Zero Trust security is now hitting the mainstream and will be compulsory for federal agencies after an executive order has been signed by United States President Joe Biden to boost the cyber posture of the federal government. An order mandated agencies to move to zero-trust as-a-service architectures and enable two-factor authentication (2FA) within 180 days.
This security model helps to maintain strict access controls and not trusting anyone by default, including those inside the network perimeter, Zero Trust, a security strategy being pushed by vendors, has now fully caught on in the enterprise.
Zero Trust is founded on a mantra of “never trust, always verify”. The cybersecurity industry introduced this model to help reduce the impact of breaches with three underlying principles:
All networks should always be treated as untrusted (If all networks are untrusted, then so must users be)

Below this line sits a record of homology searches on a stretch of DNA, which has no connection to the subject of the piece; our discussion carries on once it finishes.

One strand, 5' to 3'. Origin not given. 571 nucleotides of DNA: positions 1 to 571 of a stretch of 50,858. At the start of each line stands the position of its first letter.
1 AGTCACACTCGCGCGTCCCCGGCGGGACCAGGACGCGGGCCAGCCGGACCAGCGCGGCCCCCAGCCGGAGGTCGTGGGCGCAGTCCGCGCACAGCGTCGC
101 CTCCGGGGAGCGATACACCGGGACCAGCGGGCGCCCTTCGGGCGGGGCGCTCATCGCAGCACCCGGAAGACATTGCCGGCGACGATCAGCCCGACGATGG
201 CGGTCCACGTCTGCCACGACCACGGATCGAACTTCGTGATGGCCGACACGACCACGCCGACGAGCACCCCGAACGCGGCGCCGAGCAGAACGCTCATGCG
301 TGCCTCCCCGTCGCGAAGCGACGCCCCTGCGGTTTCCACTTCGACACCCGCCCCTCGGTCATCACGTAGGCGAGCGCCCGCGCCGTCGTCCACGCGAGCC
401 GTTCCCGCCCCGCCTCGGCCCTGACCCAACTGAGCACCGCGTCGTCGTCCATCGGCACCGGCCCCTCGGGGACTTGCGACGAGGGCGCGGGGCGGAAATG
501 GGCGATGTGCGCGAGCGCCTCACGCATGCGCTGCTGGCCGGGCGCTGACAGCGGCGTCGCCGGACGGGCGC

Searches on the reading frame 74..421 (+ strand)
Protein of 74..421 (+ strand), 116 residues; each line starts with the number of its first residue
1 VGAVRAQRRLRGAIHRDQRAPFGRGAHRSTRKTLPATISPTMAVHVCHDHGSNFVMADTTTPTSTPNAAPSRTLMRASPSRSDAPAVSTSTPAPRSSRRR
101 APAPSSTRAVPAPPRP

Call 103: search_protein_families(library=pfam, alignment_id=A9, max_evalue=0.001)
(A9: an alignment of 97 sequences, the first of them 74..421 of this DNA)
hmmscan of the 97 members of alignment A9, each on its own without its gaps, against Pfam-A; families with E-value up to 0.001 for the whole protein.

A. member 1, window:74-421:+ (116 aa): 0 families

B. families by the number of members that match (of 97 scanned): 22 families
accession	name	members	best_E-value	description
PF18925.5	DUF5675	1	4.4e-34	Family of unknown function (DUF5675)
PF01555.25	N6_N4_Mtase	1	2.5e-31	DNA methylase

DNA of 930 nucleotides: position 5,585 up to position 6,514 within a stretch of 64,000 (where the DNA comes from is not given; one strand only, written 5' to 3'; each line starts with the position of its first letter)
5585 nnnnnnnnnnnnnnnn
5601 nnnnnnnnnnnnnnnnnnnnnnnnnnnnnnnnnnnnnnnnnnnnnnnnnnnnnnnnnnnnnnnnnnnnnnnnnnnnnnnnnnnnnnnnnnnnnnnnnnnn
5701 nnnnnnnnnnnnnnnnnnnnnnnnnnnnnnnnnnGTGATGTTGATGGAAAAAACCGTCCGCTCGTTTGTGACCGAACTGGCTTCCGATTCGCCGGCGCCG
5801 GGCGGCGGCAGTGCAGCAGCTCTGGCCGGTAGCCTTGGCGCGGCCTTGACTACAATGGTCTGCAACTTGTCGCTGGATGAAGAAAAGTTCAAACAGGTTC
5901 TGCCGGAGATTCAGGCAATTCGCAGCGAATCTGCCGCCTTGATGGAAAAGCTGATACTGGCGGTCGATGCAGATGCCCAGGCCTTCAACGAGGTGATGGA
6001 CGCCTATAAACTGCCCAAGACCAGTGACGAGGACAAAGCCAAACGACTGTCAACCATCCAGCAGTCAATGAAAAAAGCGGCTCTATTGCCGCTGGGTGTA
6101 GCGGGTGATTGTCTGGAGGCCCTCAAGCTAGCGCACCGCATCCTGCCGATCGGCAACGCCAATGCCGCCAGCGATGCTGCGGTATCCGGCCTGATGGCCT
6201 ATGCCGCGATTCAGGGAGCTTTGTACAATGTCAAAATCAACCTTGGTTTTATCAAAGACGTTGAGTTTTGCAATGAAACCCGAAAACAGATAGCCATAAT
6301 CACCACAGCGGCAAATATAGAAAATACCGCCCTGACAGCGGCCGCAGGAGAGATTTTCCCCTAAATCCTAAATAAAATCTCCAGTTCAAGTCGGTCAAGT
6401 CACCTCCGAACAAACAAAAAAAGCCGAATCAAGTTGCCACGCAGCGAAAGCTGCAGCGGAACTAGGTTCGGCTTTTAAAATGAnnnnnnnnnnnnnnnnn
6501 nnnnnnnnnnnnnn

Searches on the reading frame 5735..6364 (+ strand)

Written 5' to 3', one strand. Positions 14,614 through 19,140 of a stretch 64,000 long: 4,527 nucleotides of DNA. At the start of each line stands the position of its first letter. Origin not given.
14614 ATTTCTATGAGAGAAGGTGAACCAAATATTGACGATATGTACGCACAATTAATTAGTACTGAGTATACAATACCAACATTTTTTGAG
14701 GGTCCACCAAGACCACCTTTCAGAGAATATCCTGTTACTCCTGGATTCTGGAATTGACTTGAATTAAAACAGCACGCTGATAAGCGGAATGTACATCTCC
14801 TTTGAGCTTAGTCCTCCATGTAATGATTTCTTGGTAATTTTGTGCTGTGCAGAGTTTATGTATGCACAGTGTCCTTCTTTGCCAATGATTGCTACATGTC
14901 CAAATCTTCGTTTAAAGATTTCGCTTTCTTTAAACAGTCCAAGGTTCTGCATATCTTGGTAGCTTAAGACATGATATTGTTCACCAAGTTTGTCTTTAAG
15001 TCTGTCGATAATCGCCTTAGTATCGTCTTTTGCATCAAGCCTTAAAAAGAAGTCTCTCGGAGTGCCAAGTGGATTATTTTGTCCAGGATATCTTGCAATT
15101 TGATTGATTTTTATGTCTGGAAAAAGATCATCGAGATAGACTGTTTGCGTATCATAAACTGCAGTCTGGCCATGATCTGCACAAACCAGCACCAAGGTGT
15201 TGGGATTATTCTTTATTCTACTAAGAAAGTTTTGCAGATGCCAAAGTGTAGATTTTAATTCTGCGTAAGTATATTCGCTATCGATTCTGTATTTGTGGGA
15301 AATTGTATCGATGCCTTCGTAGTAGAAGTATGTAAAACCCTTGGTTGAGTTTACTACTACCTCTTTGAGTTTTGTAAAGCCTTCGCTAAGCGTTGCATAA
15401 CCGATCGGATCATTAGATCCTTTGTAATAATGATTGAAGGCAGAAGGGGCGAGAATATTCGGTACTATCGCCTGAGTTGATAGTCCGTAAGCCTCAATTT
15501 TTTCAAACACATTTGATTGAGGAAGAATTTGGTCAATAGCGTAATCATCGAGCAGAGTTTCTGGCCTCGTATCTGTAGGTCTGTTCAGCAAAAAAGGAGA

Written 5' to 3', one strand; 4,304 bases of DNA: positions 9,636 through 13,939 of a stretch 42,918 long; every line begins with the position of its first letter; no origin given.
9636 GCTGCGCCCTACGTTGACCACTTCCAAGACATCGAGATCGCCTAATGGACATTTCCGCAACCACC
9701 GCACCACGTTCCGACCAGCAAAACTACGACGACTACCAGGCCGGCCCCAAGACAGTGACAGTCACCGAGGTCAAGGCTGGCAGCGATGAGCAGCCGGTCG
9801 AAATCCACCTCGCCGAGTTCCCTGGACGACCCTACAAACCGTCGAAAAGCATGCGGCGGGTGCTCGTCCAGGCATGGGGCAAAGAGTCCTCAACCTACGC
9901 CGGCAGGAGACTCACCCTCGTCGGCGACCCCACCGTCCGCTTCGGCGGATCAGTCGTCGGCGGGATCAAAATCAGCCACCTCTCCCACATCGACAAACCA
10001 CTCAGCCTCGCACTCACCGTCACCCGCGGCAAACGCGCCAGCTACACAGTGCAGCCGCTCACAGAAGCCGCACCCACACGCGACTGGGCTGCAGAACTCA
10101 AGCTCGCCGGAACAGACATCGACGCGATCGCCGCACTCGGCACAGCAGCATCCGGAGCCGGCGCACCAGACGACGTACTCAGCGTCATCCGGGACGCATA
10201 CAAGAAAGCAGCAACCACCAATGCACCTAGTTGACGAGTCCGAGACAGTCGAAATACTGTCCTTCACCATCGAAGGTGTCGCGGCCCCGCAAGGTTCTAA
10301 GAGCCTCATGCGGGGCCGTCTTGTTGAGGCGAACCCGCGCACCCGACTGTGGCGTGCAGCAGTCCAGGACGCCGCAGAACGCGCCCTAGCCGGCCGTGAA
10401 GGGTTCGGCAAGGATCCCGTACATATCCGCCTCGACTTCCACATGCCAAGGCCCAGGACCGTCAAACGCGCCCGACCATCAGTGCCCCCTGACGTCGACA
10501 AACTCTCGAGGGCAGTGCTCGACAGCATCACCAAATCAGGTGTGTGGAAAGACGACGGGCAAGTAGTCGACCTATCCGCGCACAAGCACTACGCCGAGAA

Least privilege (Home and corporate networks, pubic Wi-Fi networks, never assume that there are any safe spaces left)
Assume breach (Maintain an alert mentality because Breaches are inevitable)
This Zero Trust model confirms that everything is secure, the network and users, across identity, endpoints, and other resources using signals and data. Due to COVID-19, many have already shifted to hybrid work, which drives the move towards wide adoption of Zero Trust.
Recently, US President Biden expressed a warning to the public that a cyber breach could lead to a ‘real shooting war’ with a major power.